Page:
Fit For An Autopsy are a band that, given my taste, I shouldn’t hold in as high regard as I do. I rarely find myself (if ever) listening to deathcore, or much of any ‘core’ at all. I like most flavors of metal, with death metal being a bit of a default for me. This is absolutely my buy-in for FFAA. They find ways to incorporate the best of these somewhat disparate genres with a singular vision and a genuine sense of purpose. After I listened to (and loved) 2017’s The Great Collapse, I realized that these guys were angry for a reason, it wasn’t typical. With topics about displaced people, the environment, and general awareness of the state of the world, their songs never came across as whiny or out of touch. It doesn’t hurt that they know how to intermingle breakdowns with riffs and have one of the most dynamic vocal approaches in this space.
Kicking off this new album is the title track, and as if their thematic ties to French metal stalwarts Gojira weren’t enough, the opening riff is Duplantier as fuck. It doesn’t take long for the song to drop into the expected FFAA space with a shout of ‘Fall In The Fire With Me’ to light the fuse on this banger. It’s a ferocious opener that manages to still show some softer sides that showcase the vocals that really set this band apart from nearly everyone else that call themselves deathcore. The second track, “No Man Is Without Fear”, quickly became one of my favorites, because it finds room for an even more diverse vocal approach with the trademark growls, thrashy screech, and some harmonized cleans. There’s even a guitar solo. I’m not sure if Fit For An Autopsy are the only band making deathcore correctly or if they don’t belong in this genre, but this is some damn fine heavy music.
There’s no denying that this album marks the next evolution in the band’s progress toward something different. The misanthropy has always been there, with songs like “Shepherd” echoing the sentiments of bands like Cattle Decapitation; perhaps like Travis Ryan and company, FFAA are moving toward a more undefinable approach. The aforementioned “Shepherd” opens with a melodic riff, slides into that vitriolic and dynamic vocal approach, and closes as gracefully as it enters. This isn’t a core derivative that is over-reliant on breakdowns and open-string riffs – this is smart and well crafted metal that is equal parts style and substance. It’s genuinely refreshing hearing as much emphasis and passion being put into soaring choruses as is present in those massive breakdowns. “Your Pain Is Mine” is a prime example of this.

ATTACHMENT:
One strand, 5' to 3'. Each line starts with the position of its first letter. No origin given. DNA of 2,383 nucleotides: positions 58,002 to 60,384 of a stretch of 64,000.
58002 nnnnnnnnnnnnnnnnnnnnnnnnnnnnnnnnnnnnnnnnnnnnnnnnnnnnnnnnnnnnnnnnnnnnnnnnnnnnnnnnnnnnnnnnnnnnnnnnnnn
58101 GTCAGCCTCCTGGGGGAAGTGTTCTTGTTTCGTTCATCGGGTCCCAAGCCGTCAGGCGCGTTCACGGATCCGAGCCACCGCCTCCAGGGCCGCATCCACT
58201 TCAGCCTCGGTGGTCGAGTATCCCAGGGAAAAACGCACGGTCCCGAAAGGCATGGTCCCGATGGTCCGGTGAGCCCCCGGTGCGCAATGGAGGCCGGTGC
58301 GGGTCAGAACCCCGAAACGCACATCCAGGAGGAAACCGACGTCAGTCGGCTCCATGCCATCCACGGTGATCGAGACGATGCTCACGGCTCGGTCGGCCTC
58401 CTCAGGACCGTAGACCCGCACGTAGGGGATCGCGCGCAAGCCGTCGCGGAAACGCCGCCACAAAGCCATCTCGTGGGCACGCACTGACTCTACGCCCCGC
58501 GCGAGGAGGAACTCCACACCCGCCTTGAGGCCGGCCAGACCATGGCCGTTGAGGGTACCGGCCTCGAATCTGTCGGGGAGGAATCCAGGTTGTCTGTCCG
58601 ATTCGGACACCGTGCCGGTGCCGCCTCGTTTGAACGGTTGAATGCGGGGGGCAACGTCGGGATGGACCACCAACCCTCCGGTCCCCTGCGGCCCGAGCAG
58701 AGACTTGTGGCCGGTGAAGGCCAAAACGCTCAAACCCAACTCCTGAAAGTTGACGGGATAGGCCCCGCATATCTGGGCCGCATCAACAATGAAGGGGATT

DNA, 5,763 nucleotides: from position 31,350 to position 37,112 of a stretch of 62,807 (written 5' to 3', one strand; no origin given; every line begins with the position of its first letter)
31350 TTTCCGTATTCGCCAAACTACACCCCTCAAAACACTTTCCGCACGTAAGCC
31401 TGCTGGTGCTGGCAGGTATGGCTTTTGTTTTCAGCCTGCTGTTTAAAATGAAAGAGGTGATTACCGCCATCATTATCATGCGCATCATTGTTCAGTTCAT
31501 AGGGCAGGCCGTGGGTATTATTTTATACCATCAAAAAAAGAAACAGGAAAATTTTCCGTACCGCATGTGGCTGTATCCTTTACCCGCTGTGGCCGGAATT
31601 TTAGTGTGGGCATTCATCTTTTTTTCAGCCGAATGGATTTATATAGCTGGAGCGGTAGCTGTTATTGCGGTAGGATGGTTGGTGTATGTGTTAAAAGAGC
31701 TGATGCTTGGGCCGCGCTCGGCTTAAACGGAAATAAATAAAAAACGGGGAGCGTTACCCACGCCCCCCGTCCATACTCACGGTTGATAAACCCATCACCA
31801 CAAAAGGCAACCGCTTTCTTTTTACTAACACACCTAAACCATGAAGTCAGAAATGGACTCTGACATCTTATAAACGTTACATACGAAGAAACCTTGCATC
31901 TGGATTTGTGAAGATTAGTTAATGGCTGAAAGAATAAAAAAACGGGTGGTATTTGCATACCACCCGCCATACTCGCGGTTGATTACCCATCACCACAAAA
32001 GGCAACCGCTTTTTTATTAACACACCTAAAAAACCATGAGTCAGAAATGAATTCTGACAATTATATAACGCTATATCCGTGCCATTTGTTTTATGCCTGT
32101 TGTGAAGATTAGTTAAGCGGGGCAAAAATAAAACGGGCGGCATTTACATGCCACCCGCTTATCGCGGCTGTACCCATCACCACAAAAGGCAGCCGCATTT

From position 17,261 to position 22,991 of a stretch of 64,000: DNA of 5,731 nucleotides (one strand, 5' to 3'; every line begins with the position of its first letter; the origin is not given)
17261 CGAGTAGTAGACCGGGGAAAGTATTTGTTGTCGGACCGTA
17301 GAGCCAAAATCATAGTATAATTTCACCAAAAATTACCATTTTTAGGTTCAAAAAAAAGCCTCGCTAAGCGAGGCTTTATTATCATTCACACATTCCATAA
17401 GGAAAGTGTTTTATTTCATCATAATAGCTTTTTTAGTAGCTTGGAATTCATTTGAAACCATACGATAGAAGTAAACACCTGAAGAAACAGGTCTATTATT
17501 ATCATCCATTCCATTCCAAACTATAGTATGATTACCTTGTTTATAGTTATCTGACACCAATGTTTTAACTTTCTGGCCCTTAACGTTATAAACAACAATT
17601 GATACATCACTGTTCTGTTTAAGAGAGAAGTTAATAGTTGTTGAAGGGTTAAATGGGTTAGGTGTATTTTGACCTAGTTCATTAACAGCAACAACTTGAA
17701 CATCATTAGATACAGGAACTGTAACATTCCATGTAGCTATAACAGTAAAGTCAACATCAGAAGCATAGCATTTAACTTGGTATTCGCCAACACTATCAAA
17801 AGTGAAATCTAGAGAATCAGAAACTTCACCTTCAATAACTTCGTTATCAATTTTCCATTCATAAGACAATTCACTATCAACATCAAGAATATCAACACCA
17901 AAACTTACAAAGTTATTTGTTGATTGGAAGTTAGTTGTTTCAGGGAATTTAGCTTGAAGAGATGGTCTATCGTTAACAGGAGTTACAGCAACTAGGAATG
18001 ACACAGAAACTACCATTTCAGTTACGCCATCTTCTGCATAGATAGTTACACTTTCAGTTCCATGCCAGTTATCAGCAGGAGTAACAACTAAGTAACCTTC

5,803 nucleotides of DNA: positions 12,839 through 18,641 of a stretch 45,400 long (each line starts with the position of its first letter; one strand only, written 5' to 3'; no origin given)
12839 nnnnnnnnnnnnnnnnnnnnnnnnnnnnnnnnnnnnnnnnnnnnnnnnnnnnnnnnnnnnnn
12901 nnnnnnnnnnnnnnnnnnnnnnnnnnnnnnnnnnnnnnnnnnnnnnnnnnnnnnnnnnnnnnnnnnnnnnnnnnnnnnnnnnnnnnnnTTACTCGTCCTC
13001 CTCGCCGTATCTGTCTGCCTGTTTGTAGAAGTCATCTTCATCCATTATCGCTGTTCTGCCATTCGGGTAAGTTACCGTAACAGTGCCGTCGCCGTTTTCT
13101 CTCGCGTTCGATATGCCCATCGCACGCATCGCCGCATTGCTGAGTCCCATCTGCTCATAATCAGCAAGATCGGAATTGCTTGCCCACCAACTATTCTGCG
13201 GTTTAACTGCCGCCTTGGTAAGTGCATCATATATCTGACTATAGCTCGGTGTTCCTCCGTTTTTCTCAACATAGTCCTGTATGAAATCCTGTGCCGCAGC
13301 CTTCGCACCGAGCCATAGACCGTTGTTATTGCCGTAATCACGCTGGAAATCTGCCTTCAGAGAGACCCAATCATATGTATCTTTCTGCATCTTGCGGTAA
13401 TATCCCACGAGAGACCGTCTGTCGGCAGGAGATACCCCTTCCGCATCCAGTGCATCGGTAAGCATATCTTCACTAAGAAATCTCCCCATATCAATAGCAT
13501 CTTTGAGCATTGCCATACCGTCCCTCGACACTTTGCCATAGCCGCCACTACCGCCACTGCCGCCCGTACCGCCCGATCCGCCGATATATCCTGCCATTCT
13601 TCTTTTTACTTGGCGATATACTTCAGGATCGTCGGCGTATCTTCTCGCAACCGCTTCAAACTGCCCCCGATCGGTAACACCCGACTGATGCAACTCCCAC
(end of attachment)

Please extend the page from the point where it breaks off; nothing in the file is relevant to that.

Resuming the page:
With ten tracks and running about 45 minutes, The Sea Of Tragic Beasts feels just about right in length. The pacing as a whole is pretty spot-on from front to back with the front being heavy at the top, more atmospheric in the middle, mellowing out in the end. While some might think a lighter ending isn’t ideal, I for one think it works here. This is an album about atrocities, tragedy, despair, and empathy. These emotions are exhausting, and I found that as I listened to the album in its entirety, I was vibing with each mood as it came along. That’s not to say things aren’t heavy as hell near the end. “Warfare” comes in swinging in with a simple but effective drop and the stinger ‘When the fuck did everyone decide to become a politician’, followed up with even more Gojira-esque staccato riffing. The finale, “Napalm Dreams” is one of the saddest and most interesting tracks here. It’s subtle, subdued, and far more atmospheric than anything that came before it. As the refrain ‘All I wanted was a way out’ is repeated, the level of morosity couldn’t be any greater. It’s a bleak ending to a record that boldly points the finger and accuses with confidence, but shows that righteous indignation and despair can (and do) coexist.
In case I wasn’t clear enough at the start of this review, I’ll say it again: Fit For An Autopsy are bigger and better than anything else in deathcore. Their diversity in song structure, vocal approach, and strong thematic content makes them a special band. Everything that should be in order, is: production (Will Putney is in this band, mind you), instrumentation, and general pacing. But what makes FFAA rise above is their embracing their own future and refusing to rest on their creative laurels and push themselves forward without losing their identity. An identity which seethes with aggression but knows that balance and patience are also virtues. The Sea Of Tragic Beasts is easily their most diverse and experimental work so far, but I have a feeling that we haven’t seen the apex of their transformation.